20th Century Fox’s profane spy flick “Kingsman: The Golden Circle” and
Analysts expect “Kingsman” and “Ninjago” to each collect $35 million to $45 million from Friday through Sunday, providing another boost to what has been a strong September box office following the stellar run of “It.” The R-rated horror film, about a group of kids terrorized by an evil clown, kicked off the month with a $123-million opening, a record for a fall release. The movie, directed by Andy Muschietti, has collected $219 million in ticket sales from the U.S. and Canada, making it the highest-grossing September movie, not adjusting for inflation. The robust early fall numbers come as a relief to the movie industry after a dismal summer, during which the industry suffered the worst attendance in 25 years.
A ‘Kings’ ransom
“Kingsman: The Golden Circle,” the $104-million sequel to the 2015 hit “Kingsman: The Secret Service,” is expected to gross $40 million to $45 million in the U.S. and Canada from Friday through Sunday, according to people who have reviewed pre-release audience surveys. That would be bigger than the opening of its predecessor, which had a $36-million opening.
The big-budget “Kingsman” series, based on a comic book about a secret organization of British superspies, is proving to be a solid franchise for Fox.
“The Secret Service” ended up with $414 million in worldwide receipts and was also a major hit on the home video market. The new film, in which the British agents team up with their lasso-wielding American counterparts to fight a common enemy, will benefit from that built-in fan base.
“The Golden Circle,” which is rated R, brought back Matthew Vaughn to direct and stars Taron Egerton, Julianne Moore,
‘Lego’ ninja warrior
Courting a younger audience, Warner Bros. will release the latest film in its “Lego Movie” franchise, this time focusing on a crew of young ninjas under the tutelage of a wise master (Jackie Chan). “The Lego Ninjago Movie” is expected to gross $27 million to $32 million in the U.S. and Canada this weekend, likely coming in lower than the previous film, “The Lego Batman Movie.”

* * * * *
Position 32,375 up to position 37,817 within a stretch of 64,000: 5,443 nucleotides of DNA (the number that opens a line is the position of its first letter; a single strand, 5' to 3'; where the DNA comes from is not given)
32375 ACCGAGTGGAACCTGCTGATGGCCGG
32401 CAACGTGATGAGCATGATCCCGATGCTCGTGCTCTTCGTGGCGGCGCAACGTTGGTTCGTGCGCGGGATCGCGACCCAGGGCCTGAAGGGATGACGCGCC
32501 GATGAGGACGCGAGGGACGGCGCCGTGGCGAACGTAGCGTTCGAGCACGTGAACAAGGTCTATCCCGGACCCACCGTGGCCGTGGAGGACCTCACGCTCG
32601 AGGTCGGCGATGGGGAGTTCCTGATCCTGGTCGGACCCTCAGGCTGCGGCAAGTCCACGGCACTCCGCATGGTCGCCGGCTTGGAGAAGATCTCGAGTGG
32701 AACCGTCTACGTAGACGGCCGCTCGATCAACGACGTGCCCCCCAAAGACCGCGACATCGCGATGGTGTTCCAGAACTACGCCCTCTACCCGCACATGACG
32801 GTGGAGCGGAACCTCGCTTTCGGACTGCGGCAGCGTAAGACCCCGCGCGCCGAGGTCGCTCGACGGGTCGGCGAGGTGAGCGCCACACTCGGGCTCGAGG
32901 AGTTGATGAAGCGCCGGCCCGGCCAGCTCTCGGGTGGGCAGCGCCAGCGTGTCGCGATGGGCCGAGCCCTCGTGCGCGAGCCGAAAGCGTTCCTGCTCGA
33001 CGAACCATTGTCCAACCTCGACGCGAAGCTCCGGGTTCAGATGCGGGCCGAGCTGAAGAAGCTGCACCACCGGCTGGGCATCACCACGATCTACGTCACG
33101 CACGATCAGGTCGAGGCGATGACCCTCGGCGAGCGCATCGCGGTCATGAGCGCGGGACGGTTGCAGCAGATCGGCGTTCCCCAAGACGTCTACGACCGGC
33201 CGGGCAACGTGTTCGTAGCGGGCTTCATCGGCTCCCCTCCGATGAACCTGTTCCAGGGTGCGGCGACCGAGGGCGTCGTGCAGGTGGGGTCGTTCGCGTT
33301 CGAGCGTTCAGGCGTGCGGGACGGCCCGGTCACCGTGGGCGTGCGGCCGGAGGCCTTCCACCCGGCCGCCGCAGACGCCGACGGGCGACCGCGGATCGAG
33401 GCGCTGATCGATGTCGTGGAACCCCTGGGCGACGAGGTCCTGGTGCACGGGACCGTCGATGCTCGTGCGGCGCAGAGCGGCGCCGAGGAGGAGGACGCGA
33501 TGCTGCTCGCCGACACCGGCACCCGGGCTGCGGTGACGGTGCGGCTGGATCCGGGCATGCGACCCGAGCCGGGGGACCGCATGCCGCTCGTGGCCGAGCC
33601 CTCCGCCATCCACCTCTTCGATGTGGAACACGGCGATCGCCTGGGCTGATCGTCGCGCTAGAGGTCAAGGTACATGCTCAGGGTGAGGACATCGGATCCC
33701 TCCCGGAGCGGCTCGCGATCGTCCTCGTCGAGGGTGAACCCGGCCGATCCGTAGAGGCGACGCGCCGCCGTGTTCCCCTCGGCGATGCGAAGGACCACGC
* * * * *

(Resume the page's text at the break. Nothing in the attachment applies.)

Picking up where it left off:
The new computer-animated feature represents the latest test for Warner Bros.’ strategy and capitalizing on the surprise success of its 2014 smash hit “The Lego Movie” by creating character-based spinoffs. The previous entry, “The Lego Batman Movie,” opened in February with $53 million in ticket sales, on its way to a strong $311 million in global grosses.
The original “Lego Movie,” directed by Phil Lord and Chris Miller, amassed $469 million worldwide after opening with $69 million, thanks to overwhelmingly positive reviews for its subversive and nostalgic interpretation of the classic toys. The spinoffs, while popular among family audiences, have not had as wide of an appeal. The first movie’s sequel, “The Lego Movie 2,” is expected to be released in 2019.
Meanwhile, Byron Allen’s distribution company Entertainment Studios will release its Facebook-themed supernatural horror movie “Friend Request,” about a female college student whose social media decisions turn out to have deadly consequences. The movie is expected to gross $5 million or less, facing heavy competition from other new movies and holdovers such as “It” and Lionsgate and CBS Films’ “American Assassin.”
Please consider subscribing today to support stories like this one. Already a subscriber? Your support makes our work possible. Thank you. Get full access to our signature journalism for just 99 cents for the first four weeks.